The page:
This is the first “traditional” blues song that I wrote. The knocking sound at 3:32 was interesting. I searched for an hour looking for samples of knocking, and nothing I dropped into the track sounded or worked well with the song. I grabbed my microphone, hit record, and knocked on my desk, and it ended up perfect. For the video, as usual, I just picked random open source videos to keep it interesting. Enjoy!
We had a pretty musical vacation this year. We started by following the course of the song Wagon Wheel (which is currently the only song in iTunes on my phone) – passing through Johnson City and Cumberland Gap. We stopped in Nashville, Memphis, and New Orleans before we landed on a beach in Corpus Christie, TX. On the way from the Gulf to Dallas, I specifically wanted to visit Luckenbach, mostly because of the song that I have known since childhood.
We had a drink at the bar, and heard some live music outside – which turned out to be a “guitar circle”, so anyone could play. Since nobody was playing except for the guys running it, we decided it would be really cool to play there. We stayed a couple hours and had a lot of fun, but I’m mostly excited about having that experience under my belt. I just wish they had a piano!
Growing up, I heard more Johnny Cash and Gaither Trio songs than Hank Williams songs, but Hank was a part of my music listening experience from an early age, and I often consider Hank’s life, amazing story, and tragic ending. Perhaps this is why I ended up a country musician even though I it is not my favorite type of music. I will say that it is definitely my favorite type of music to play live.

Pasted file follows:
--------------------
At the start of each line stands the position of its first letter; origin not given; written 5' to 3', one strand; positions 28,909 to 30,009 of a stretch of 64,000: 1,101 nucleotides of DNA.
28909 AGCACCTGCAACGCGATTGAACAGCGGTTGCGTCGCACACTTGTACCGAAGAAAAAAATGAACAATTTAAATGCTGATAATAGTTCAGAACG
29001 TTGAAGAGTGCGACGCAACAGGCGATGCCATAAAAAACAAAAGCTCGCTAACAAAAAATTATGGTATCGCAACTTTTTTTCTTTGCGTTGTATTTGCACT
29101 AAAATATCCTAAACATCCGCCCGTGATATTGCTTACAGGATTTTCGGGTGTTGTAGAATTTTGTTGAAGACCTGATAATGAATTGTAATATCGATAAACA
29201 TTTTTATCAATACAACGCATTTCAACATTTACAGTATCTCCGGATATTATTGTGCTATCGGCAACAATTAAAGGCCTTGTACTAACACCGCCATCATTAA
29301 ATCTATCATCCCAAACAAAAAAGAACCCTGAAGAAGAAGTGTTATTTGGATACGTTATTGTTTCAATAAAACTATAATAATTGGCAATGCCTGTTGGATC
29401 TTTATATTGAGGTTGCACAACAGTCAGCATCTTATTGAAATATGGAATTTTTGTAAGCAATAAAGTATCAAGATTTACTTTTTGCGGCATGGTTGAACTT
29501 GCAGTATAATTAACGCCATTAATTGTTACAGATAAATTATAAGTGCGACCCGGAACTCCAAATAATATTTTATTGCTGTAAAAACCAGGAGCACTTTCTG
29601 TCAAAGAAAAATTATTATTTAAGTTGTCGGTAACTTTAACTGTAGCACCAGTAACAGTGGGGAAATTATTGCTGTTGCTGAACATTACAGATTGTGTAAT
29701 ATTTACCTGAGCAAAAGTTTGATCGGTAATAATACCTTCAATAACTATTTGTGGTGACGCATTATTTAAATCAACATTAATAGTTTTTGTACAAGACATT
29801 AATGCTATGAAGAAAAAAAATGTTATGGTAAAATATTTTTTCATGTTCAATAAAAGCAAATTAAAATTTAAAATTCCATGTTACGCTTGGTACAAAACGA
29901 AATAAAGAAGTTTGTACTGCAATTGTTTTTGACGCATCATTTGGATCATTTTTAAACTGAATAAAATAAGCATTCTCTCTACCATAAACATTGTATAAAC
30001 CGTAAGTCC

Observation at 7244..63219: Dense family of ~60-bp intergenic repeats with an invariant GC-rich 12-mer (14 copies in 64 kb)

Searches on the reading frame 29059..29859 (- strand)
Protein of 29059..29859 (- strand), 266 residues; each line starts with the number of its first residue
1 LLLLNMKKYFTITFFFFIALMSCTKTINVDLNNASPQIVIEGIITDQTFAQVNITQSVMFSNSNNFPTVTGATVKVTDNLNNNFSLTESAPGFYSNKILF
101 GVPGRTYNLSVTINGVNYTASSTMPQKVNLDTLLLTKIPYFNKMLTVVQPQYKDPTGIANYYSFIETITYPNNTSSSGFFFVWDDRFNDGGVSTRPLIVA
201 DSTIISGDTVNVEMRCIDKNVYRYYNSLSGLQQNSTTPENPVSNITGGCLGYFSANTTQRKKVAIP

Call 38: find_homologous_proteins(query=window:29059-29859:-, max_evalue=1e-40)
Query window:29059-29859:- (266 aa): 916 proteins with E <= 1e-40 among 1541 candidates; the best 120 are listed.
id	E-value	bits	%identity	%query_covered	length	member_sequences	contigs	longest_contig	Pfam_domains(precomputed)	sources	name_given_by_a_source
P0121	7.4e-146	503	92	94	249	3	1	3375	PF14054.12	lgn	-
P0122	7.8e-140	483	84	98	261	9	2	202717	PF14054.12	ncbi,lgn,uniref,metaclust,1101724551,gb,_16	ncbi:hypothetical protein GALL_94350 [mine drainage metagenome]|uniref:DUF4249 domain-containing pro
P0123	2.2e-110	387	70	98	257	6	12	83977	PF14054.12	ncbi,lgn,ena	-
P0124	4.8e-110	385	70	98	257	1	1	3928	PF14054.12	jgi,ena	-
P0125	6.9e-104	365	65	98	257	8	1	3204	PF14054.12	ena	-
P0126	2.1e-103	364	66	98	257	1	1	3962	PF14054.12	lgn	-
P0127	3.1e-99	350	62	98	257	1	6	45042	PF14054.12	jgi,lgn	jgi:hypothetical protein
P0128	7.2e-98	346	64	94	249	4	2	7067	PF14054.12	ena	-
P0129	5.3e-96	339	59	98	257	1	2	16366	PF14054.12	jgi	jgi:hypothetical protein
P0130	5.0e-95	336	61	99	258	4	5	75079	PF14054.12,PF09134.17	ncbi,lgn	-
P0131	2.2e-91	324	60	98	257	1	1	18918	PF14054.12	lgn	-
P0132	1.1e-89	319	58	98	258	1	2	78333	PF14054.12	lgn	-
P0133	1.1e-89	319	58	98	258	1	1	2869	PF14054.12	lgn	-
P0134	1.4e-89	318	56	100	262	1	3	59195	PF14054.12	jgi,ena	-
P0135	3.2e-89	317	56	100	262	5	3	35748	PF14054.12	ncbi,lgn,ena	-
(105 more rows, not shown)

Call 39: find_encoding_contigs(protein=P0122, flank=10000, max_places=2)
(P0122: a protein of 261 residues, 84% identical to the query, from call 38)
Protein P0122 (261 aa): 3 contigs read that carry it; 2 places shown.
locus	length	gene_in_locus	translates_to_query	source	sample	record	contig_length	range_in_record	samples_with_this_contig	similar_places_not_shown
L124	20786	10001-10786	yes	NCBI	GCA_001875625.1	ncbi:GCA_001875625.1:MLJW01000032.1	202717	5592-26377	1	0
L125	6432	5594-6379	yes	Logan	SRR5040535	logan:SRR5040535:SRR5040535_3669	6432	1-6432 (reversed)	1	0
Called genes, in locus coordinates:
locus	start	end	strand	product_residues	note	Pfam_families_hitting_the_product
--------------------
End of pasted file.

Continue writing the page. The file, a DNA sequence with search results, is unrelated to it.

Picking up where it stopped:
Neither Hank WIlliams nor The Oakwood Annex Cemetery were running through my mind at all as we drove Interstate 85 into Montgomery, Alabama on a sunny Sunday afternoon. Also absent were any thoughts of Civil Rights, the Civil War, Rosa Parks, Martin Luther King, Jr., segregation, the Confederacy, or any other aspects and events that are part of the eye-opening history of Montgomery. I knew about these events, and even where they took place, but there was a disconnect in my mind between the history and the actual place.
Fortunately, what was running through my mind was Alan Jackson’s song “Midnight in Montgomery”. I was singing the song, and I remembered what it was about. Alan Jackson, in his bus, the Silver Eagle, visiting Hank’s gravesite in Montgomery. I’m not commonly prone to the middle school reaction of OMG!, but that is the moment, on I85, that my mind made the connect. OMG – Hank Williams is buried here! We decided to go visit the site the next day, hopefully get some good pictures, and then figure out what else we could learn about Montgomery as a whole.
I learned how little I knew about what happened with Rosa Parks, and even watched a re-enactment in the Rosa Parks Museum. Now when I hear about the incident, I feel like I was there – understanding the event itself much better, as well as the events leading up to, and where history turned immediately after the incident. All of this was only a tiny portion of the things we did and saw walking the streets of this historic city.
I learned so much, all because of one little spark of history that came to me as a song running through my head. So for these random thoughts that come to me that change my life forever in surprising ways, I have to thank my parents for playing the music, Alan Jackson for writing about the MAN, and last but never least, Hank Williams, for writing the songs that made me want to visit you when I was close.